Going to the Dogs

Going to the Dogs

Dan Kavanagh / Jun 01, 2020

Going to the Dogs In the fourth Kavanagh novel Duffy finds himself investigating a mysterious death in a country mansion

  • Title: Going to the Dogs
  • Author: Dan Kavanagh
  • ISBN: 9780060809539
  • Page: 463
  • Format: Paperback
  • In the fourth Kavanagh novel, Duffy finds himself investigating a mysterious death in a country mansion.

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      463 Dan Kavanagh
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      Posted by:Dan Kavanagh
      Published :2019-08-11T03:20:43+00:00

    About "Dan Kavanagh"

      • Dan Kavanagh

        Dan Kavanagh was born in County Sligo, Ireland, in 1946 He has been an entertainment officer on a Japanese supertanker, a waiter on roller skates at a drive in eatery in Tucson, and a bouncer in a gay bar in San Francisco He lives in Islington, North London, and works in jobs that with mild paranoia he declines to specify Pseudonym of Julian Barnes.


    1. The final Duffy novel is the best of the 4. It is a real shame that Dan Kavanagh was retired, taking his bisexual, security firm operator with him. Duffy is asked to travel out of London to visit Vic, an acquaintance, and former dodgy bloke, who has gone up in the world, and is living in a not quite stately country pile. This is work though, as Duffy had previously installed a security system in the house, and it had apparently failed to work one morning when a body is found inside the house, ha [...]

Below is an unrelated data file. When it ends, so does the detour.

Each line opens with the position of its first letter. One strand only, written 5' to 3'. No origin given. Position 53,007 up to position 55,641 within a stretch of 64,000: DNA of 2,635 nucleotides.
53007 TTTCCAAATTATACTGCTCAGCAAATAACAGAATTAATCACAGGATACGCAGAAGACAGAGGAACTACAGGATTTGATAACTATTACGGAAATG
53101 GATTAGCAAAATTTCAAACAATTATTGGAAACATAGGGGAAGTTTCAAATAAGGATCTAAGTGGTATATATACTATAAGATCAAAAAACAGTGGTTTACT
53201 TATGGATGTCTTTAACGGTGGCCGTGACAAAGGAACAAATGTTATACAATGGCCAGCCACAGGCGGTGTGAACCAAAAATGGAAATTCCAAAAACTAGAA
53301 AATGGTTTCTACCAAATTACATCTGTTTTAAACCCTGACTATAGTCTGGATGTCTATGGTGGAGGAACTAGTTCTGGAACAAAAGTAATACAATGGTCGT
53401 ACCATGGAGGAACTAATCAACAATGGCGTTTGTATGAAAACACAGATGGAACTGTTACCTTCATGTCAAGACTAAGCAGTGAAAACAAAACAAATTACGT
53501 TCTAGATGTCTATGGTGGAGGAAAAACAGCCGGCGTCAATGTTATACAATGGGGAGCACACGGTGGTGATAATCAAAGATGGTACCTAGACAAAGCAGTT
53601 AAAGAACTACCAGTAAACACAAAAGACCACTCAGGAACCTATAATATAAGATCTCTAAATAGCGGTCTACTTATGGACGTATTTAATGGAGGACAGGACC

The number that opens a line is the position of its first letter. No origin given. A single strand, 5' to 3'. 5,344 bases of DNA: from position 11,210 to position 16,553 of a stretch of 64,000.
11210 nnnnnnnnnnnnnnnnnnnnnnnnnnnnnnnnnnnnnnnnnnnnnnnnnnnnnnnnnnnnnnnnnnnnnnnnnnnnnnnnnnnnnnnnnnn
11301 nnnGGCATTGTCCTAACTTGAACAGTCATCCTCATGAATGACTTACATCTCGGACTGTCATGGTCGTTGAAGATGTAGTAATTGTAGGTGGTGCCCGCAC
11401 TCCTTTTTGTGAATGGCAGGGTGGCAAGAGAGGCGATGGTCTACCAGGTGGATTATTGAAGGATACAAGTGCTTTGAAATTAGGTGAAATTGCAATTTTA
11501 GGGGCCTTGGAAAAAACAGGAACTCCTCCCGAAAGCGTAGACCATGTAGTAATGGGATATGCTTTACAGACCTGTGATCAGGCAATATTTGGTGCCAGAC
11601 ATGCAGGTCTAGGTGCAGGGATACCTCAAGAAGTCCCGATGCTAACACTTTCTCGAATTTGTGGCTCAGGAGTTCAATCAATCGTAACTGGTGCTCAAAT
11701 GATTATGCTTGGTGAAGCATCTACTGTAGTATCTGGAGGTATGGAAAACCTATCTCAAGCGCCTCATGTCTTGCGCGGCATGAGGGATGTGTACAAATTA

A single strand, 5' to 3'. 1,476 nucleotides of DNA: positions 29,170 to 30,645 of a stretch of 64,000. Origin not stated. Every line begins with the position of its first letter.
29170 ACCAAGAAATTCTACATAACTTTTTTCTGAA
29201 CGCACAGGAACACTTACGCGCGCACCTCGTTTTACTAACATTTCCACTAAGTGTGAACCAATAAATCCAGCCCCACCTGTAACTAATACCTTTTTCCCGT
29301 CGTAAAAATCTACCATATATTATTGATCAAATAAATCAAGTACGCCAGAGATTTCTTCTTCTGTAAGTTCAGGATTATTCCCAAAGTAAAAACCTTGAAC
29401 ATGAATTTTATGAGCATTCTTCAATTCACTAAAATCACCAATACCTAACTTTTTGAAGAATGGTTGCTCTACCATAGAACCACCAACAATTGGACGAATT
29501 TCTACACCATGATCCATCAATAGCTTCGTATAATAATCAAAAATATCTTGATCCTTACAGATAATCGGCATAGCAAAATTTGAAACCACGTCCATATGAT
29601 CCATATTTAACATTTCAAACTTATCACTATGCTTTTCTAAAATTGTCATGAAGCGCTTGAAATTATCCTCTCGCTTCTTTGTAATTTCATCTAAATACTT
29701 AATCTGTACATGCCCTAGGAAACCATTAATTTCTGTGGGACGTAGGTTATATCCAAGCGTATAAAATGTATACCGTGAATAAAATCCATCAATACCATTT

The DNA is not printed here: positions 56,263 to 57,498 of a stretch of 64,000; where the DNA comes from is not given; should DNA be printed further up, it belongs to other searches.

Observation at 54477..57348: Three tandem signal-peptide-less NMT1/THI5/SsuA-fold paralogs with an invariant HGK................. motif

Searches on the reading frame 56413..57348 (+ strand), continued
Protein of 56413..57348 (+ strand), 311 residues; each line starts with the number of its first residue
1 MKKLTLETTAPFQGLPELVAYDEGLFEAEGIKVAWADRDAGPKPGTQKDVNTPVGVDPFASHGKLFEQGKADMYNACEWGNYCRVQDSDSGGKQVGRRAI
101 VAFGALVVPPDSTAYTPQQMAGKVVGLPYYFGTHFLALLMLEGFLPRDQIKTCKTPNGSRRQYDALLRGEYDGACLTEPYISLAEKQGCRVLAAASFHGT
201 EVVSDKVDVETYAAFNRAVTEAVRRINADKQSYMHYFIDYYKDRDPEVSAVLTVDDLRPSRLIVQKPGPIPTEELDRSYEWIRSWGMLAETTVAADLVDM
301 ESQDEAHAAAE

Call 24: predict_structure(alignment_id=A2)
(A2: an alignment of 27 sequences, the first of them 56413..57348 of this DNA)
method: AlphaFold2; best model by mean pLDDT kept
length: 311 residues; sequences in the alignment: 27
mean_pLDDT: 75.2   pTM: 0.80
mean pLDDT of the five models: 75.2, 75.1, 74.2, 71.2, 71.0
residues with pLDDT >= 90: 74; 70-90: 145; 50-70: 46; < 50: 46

2. A bit bleak and melancholic but really funny and witty. A combination of a detective story, a social depiction of the lifestyle in the country and a sarcastic overview of the posh part of the society.

    3. I was interested in this series because the character of the detective is bisexual, although there is actually very little sex involved in this novel, and a whole lot more class warfare, as our intrepid, endearingly working-class bisexual detective (a former policeman) is seen as an object of disdain by the wealthy, upper-class snobs who are suspects in this English country manor murder/blackmail mystery. The author has a light, humorous touch, and I look forward to reading the other books in th [...]

    4. Lots of fun, considering it begins with a death. Very English in language (I had to learn some meanings by context only--Downton Abbey does NOT help), and lots of commentary on the nouveau riche and the sturdy country folk. Intelligently written (DK is pseudonym for Julian Barnes), and I plan to look for the others in the series.

    5. I did nt know when I started to read this book that Dan Kavanagh is actually Julian Barnes. Although I enjoyed it's eccentricity, the humour was a bit spikey for me

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